Controlled Exfoliation of (100) GaAs-Based Devices by Spalling Fracture

John Simon, Kevin Schulte, Myles Steiner, David Young, Aaron Ptak, Cassi Sweet, Nikhil Jain, Corinne Packard

Research output: Contribution to journalArticlepeer-review

58 Scopus Citations

Abstract

The importance of exfoliation techniques increases as the semiconductor industry progresses toward thinner devices as a way to reduce material costs and improve performance. The controlled spalling technique is a recently developed substrate removal process that utilizes the physics of fracture to create wafer cleavage parallel to the surface at a precise depth. In this letter, we apply principles of linear elastic fracture mechanics to predict the process conditions needed to exfoliate (100) GaAs of a desired thickness. Spalling can be initiated in a controllable manner, by depositing a stressor film of a residual stress value just below the threshold value to induce a spontaneous spall. Experimental data show process window requirements to controllably spall (100) GaAs. Additionally, experimental spall depth in (100) GaAs compares well to spalling mechanics predictions when the effects of wafer thickness and modulus are considered. To test spalled material quality, III-V single junction photovoltaic devices are lifted off of a (100)-GaAs substrate by spalling methods and electrical characteristics are recorded. No degradation is observed in the spalled device, illustrating the potential of this method to rapidly produce thin, high quality devices.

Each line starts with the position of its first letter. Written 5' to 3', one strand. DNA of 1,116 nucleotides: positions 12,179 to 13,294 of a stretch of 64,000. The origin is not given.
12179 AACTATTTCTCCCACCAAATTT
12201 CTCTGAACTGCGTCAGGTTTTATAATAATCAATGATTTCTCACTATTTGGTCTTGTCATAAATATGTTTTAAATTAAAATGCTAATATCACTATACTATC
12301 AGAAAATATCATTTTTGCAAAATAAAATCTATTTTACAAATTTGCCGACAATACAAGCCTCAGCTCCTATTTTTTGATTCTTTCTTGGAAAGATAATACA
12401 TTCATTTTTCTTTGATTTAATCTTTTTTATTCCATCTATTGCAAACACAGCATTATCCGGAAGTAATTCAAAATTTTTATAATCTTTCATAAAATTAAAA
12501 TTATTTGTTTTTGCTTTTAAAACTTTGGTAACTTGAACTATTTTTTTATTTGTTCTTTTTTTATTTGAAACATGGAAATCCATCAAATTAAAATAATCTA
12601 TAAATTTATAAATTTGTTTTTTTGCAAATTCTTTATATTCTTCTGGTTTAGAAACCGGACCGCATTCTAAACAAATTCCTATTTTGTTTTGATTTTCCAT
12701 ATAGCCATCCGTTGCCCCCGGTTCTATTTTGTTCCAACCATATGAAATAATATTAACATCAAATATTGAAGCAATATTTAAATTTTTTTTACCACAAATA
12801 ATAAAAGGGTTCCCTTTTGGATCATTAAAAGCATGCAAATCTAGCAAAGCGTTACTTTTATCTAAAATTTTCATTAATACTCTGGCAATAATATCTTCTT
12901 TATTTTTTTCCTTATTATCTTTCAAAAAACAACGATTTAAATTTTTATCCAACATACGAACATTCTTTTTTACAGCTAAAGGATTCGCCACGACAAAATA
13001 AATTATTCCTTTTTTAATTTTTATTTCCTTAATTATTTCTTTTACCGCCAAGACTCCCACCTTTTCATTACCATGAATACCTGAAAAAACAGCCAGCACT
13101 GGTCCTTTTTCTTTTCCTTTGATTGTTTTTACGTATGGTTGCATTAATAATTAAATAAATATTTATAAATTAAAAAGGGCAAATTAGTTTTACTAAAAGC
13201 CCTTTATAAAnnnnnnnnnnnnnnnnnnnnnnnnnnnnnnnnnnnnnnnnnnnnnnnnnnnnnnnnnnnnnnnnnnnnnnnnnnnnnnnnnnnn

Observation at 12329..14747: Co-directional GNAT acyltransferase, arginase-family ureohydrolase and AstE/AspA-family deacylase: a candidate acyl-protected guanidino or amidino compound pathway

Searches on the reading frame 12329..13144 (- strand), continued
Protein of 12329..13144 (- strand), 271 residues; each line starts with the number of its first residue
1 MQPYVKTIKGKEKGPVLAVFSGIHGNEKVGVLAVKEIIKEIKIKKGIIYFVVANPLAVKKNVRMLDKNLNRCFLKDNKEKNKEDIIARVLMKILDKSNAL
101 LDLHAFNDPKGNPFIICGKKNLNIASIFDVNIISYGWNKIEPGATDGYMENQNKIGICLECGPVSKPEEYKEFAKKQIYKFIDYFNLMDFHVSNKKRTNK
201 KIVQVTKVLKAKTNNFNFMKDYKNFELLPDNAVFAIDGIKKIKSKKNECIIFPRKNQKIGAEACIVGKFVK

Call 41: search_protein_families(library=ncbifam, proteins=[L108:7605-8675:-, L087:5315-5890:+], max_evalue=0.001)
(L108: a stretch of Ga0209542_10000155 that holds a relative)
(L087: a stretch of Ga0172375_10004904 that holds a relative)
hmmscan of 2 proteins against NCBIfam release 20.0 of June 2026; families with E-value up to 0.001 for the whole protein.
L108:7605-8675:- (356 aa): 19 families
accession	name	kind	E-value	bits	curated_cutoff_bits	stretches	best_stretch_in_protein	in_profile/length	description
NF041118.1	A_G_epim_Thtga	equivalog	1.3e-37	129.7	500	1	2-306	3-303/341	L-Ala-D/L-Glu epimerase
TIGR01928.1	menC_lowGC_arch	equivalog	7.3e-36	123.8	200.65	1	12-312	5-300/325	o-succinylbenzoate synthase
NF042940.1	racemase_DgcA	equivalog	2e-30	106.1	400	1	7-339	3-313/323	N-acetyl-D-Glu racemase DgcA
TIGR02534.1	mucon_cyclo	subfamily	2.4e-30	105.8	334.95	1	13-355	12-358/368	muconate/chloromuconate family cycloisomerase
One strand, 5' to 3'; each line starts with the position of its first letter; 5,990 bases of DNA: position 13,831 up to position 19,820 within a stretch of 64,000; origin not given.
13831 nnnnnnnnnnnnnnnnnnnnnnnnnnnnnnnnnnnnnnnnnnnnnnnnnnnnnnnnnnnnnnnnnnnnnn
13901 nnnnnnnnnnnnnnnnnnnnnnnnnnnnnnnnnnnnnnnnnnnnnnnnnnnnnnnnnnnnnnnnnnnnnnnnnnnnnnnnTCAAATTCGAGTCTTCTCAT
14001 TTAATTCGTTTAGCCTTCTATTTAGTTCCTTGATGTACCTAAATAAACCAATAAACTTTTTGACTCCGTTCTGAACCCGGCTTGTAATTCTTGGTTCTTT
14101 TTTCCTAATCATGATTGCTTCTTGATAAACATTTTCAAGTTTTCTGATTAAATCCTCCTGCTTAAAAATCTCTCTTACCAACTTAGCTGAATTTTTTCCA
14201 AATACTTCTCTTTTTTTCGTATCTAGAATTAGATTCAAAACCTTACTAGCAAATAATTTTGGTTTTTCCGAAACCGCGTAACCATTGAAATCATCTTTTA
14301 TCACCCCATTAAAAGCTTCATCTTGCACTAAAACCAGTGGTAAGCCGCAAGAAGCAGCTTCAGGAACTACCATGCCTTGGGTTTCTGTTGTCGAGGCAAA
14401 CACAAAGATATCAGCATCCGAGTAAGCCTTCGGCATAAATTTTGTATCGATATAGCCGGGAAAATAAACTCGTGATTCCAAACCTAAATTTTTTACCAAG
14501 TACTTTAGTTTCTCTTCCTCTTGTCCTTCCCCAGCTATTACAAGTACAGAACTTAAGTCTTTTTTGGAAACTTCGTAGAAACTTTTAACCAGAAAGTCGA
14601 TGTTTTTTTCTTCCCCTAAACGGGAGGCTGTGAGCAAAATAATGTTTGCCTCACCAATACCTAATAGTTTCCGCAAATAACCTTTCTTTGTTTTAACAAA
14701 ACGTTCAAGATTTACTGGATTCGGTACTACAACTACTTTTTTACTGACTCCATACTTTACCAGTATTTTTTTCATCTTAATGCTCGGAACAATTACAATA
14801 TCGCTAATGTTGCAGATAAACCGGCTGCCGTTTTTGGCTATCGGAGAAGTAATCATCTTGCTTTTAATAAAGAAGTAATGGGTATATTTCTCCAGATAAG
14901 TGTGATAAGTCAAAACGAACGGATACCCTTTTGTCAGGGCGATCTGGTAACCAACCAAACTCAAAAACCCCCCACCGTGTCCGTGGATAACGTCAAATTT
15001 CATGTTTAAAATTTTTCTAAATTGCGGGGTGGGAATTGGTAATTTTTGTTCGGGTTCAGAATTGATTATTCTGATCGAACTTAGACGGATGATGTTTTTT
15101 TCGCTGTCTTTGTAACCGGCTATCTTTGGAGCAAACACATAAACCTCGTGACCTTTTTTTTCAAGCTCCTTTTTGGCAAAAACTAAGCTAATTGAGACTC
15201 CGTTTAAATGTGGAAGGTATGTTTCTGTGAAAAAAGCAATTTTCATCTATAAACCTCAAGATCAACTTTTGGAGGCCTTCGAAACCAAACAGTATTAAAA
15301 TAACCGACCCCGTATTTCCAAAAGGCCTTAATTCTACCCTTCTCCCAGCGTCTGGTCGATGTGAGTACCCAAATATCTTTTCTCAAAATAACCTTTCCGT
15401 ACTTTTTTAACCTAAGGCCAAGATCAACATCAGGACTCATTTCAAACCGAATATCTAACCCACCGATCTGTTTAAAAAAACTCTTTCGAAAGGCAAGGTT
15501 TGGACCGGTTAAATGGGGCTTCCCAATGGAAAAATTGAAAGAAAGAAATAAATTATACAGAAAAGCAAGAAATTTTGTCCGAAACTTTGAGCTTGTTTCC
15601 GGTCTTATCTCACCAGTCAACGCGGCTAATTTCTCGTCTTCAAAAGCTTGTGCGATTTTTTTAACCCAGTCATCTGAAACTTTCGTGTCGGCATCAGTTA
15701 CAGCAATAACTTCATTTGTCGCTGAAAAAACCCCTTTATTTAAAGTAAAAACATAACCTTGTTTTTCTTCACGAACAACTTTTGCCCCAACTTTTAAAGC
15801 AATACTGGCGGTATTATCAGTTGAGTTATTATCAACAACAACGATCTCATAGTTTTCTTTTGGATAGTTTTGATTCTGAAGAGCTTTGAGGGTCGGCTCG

Original languageAmerican English
Article number011906
Number of pages4
JournalApplied Physics Letters
Volume108
Issue number1
DOIs
StatePublished - 4 Jan 2016

Bibliographical note

Publisher Copyright:
© 2016 AIP Publishing LLC.

NREL Publication Number

  • NREL/JA-5J00-65379

Keywords

  • gallium arsenide
  • photovoltaics (PV)

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